COVID-19 killed Denise Cotton less than two weeks after she underwent an emergency C-section to deliver Kara, her daughter.
A Phoenix, Arizona woman has died less than two weeks after giving birth to her daughter.
Denise Cotton tested positive for COVID-19 in August after going to the hospital with flu-like symptoms. She first tested negative, but returned three days later when her symptoms worsened. The 36-weeks-pregnant Cotton tested positive on her second visit.
The 31-year-old underwent an emergency C-section to deliver her child, and she remained in the hospital. Cotton ultimately got worse, and on Sept. 13 — 12 days after she gave birth to baby Kara — she died.
In a GoFundMe.com effort to help raise funds to care for their newborn daughter, Cotton’s boyfriend, Mike Jerome, wrote of his love: “Due to Covid she was not allowed visitors and was not even allowed to hold her newborn baby girl. She seemed to go back and forth. some days she would make progress and others she would worsen.”
COVID-19 has killed Arizona resident Denise Cotton less than two weeks after she underwent an emergency C-section to deliver her daughter. (Photo: GoFundMe.com)
“Unfortunately,” Jerome continued, “on 09/13/2021 her body would stop responding to treatment and she started to decline quickly. So much so that life support was removed and she passed away that day at 1:10 pm. She left behind her daughter Kara who is is now doing much better and being cared for me by her father. Caring for a newborn is a full-time job and I have not been able to work while I care for her.”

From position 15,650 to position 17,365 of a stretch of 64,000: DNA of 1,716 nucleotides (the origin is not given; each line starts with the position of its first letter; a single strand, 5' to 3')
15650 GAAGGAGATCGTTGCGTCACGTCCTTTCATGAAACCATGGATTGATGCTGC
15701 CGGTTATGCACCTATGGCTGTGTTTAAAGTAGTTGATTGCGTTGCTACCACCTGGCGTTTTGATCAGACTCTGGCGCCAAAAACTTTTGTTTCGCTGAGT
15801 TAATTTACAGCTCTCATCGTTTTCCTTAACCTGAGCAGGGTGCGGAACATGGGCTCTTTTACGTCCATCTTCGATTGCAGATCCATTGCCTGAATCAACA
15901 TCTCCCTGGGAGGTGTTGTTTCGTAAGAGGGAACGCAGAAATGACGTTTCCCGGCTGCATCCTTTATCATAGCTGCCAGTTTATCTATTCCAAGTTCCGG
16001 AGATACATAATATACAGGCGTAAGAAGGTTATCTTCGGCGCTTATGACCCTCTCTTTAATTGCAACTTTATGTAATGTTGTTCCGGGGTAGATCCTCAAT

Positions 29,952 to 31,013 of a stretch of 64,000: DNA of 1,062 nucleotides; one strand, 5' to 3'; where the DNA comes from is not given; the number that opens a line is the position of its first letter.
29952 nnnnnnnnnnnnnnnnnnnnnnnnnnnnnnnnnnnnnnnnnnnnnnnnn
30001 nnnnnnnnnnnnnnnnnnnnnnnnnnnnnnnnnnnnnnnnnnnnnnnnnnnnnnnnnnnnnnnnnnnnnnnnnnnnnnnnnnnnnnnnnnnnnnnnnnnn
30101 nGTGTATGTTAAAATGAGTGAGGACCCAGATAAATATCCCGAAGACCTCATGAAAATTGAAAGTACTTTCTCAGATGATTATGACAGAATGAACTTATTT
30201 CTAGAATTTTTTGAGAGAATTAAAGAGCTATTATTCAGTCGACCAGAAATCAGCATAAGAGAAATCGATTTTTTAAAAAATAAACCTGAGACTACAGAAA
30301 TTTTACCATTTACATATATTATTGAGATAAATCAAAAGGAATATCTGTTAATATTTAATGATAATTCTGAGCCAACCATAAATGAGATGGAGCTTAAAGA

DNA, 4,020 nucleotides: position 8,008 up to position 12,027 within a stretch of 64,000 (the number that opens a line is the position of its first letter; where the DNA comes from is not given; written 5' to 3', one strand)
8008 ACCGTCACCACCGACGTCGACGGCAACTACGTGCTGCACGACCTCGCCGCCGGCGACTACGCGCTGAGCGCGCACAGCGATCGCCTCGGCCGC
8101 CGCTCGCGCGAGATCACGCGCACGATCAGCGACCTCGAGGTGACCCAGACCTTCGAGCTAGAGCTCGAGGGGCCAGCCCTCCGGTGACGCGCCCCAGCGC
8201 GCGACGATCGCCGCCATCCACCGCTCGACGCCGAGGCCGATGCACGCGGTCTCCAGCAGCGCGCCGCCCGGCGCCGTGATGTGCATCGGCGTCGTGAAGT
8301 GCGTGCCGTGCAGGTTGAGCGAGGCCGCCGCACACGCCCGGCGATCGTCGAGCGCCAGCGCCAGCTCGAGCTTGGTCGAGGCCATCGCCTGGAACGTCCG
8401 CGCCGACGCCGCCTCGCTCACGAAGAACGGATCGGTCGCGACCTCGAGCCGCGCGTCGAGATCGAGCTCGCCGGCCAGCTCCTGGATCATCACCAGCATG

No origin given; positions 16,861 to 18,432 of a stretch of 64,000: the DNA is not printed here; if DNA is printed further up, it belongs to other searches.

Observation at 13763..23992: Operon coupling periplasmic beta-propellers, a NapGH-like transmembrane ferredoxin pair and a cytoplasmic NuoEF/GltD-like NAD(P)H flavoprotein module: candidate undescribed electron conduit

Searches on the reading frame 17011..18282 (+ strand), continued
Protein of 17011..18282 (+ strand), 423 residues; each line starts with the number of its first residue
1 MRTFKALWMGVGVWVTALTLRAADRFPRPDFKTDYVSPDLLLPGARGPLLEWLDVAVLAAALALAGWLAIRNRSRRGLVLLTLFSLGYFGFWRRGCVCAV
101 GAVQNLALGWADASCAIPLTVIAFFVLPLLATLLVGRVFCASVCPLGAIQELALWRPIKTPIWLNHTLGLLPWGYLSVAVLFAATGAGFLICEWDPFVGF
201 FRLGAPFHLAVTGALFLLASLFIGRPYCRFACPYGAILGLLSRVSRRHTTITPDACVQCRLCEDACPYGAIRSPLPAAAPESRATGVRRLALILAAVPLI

“Denise was loved by many people and brought love and joy to all she came across,” he shared. “It was her friends who prompted me to start this page so they could help and show some love back.”
Jerome told a local news affiliate Cotton was not vaccinated during her pregnancy. “Obviously looking back, I wish she had gotten vaccinated sooner,” he said.
The Centers for Disease Control and Prevention has recommended vaccination for pregnant women as studies have shown it to be safe for them, and it may provide some antibodies for their babies.
(Credit: Michael Jerome/GoFund Me)
“CDC encourages all pregnant people or people who are thinking about becoming pregnant and those breastfeeding to get vaccinated to protect themselves from COVID-19,” said CDC Director Dr. Rochelle Walensky in an statement last month. “The vaccines are safe and effective, and it has never been more urgent to increase vaccinations as we face the highly transmissible Delta variant and see severe outcomes from COVID-19 among unvaccinated pregnant people.”
According to reports, more than 150 pregnant women have died from COVID-19.
Jerome told Fox10 Phoenix he tells his newborn daughter every day how much her mother loved her. “It’s hard, he said, “because I see her mother in her face when I look at her.”
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